Severely injured and desperate, my wife Anne cried out for help. In the dark of night she had just fallen and landed on her head on the Sofitel Hotel grounds in the San Francisco Bay Area.
The only one who heard her was Afonso Hernandez, on a break from his kitchen work. He helped her back into the hotel by supporting her arm as she slowly moved in small steps.
A torrent of blood flowed down Anne’s head soaking her clothing and as she got inside the hotel spilling on to the carpet.
At that moment walking by was a well dressed woman who saw this horrific sight. She quickly got the facts and directed the hotel staff to get ice and a chair and call 911.
She placed Anne on an angle on the chair and this woman used her own body to stabilize Anne’s neck and body and used the ice to reduce the bleeding.
This Angel of Mercy didn’t worry about getting Anne’s blood on her clothing and on her hands and forearms, which is what happened, nor did she worry about her legal exposure.
Meanwhile, in our hotel room I got a call no-one ever wants to receive. It was from a desk clerk who screamed, “Your wife is bleeding!” With my heart racing, I asked, “What does that mean?”
“I don’t know,” he answered. “Where is she,” I asked. “Outside the ballroom,” he replied. I hung up the phone, hustled to an elevator and jogged over there.
Across the open area outside the ballroom was Anne and a frantic scene all around her as hotel employees and patrons had gathered to see what was going on. A chill riveted down my spine as I saw this nightmare unfold.
“What happened,” I asked Anne, my heart aching as I saw her in such pain and the blood running all over her. “I don’t know,” she replied in a burst of tears. “I fell on my head.”
Trying to comfort her, I looked into her eyes and began to rub her cheek with my fingers.
“I’m scared,” Anne called out to me in tears. “What if I’m paralyzed,” she said with a quiver in her crying voice. “Paramedics are on their way,” said this blood covered Angel of Mercy.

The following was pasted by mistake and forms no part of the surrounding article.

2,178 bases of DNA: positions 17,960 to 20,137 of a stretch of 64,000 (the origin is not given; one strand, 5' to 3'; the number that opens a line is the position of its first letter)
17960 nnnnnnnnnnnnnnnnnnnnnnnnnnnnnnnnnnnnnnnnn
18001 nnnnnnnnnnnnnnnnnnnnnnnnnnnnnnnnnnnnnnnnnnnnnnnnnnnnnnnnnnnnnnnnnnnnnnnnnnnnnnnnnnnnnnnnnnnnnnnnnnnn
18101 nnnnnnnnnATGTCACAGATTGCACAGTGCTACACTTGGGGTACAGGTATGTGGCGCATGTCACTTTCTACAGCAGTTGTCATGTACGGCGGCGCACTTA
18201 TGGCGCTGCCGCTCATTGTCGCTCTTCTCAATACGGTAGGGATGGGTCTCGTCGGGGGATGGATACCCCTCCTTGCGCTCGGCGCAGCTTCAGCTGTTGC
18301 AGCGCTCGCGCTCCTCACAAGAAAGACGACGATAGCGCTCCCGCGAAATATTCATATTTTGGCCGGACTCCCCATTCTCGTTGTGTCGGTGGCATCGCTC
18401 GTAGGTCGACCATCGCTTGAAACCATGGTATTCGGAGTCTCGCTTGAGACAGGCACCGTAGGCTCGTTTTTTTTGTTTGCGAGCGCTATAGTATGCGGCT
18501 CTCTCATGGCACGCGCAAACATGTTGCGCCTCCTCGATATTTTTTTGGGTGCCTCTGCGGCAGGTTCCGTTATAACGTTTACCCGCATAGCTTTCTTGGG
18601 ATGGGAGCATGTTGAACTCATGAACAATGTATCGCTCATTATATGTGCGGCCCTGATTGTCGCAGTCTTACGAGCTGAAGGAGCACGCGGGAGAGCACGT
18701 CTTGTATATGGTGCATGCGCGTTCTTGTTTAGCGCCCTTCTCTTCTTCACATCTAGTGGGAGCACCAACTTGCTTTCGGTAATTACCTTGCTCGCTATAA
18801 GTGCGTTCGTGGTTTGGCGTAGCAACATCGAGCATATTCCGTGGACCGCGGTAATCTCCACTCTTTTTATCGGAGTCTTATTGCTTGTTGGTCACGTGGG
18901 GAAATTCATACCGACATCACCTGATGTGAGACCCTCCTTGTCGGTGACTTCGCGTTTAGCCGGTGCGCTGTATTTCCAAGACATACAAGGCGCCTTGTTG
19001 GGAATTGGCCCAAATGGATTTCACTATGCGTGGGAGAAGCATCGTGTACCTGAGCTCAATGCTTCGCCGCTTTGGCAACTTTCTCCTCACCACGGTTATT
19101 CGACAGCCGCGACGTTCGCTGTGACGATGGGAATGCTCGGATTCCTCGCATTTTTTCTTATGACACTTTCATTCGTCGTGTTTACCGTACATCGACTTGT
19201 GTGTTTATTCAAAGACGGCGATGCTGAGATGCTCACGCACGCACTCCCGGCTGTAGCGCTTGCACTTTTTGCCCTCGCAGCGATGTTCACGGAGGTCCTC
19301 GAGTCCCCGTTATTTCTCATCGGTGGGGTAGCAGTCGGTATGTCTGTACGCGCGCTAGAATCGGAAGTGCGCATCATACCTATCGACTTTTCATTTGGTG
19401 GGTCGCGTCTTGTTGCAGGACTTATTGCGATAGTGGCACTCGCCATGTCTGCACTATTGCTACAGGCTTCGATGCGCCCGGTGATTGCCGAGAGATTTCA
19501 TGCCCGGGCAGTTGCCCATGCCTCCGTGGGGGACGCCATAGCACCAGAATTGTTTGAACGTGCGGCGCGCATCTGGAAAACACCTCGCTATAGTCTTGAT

“Are you a doctor,” I asked. “No,” she replied. “I’m a nurse,” as she continued working on Anne.
Moments later a team of paramedics suddenly burst open the doors and with them was a wooden back board designed to stabilize and support Anne’s neck.
This Angel of Mercy briefed them, as they quickly secured Anne. “We’re going to take her to the Stanford Medical Center,” yelled one of the men to me. “It’s the best place for this. You can go to the emergency room and that’s where she’ll be.”
Another paramedic urgently asked me questions about Anne’s medical history.
When he finished, they whisked Anne away. I was in shock still trying to absorb what happened. I took a deep breath and slowly exhaled as the ambulance disappeared into the distance.
I was sick to my stomach but I tried to remain calm.
Then I turned to thank this Angel of Mercy for all she had done, but she was no longer there. She had quietly walked away, her life saving work finished.
As a hotel manager put his business card in my hand I focused on Anne and said, “I have to get to Stanford as quickly as possible. Do you know the fastest way?”
“Yes I do,” he said. He drove me in my car and had a staff person follow us so he could leave my car for me to return to the hotel later.
“Do you know who that woman is who helped Anne,” I asked while we raced down the freeway to Stanford. “No,” he replied. “Can you find out,” I asked. “We’ll try,” he answered.
That was the beginning of a very long two days at Stanford Hospital. Anne’s head injury was bad. She had fractured the lower part of her skull and broken her neck, with a fracture at the C1 level. A C1 fracture often causes death or paralysis and a fractured skull can cause brain damage.
But after a few tense hours we got marvelous news. Anne was expected to fully recover. She would need to wear a large stiff plastic collar and head support for eight weeks and because of the intense pain, take powerful pain killers.
But there was neither paralysis, nor brain damage and she would not need cranial surgery nor would they drill holes in her head to install a supporting halo.
As Anne lay in the hospital bed, her head kept seeping blood and her forehead was swollen and discolored, a bluish tint. Her blond hair was largely red and matted against her head.
This horrific incident happened on November 16th and Anne is still in recovery from it. Two days after it occurred, I carefully drove her for seven hours back to our Los Angeles area home where she is recuperating.
I thanked the hotel staff for their support and rewarded Afonso Hernandez. I also expressed our appreciation to the head of the paramedics, who was proud of how well they performed. He was going to take all of those paramedics to lunch and commend them.
He would thank them on our family’s behalf but he refused to let me pay for that lunch.
However, he like the hotel had no record of who this Angel of Mercy is. I called the San Francisco Chronicle and told this story to them and they may share it with their readers.
Our family is deeply grateful to this wonderful woman but for now; we have no way to express our appreciation.
However, each day I thank God for Anne’s second chance at life.
Life can turn in an instant, and it is my hope that you never face such a crisis. But if you do I hope you too have an Angel of Mercy who suddenly appears in your life.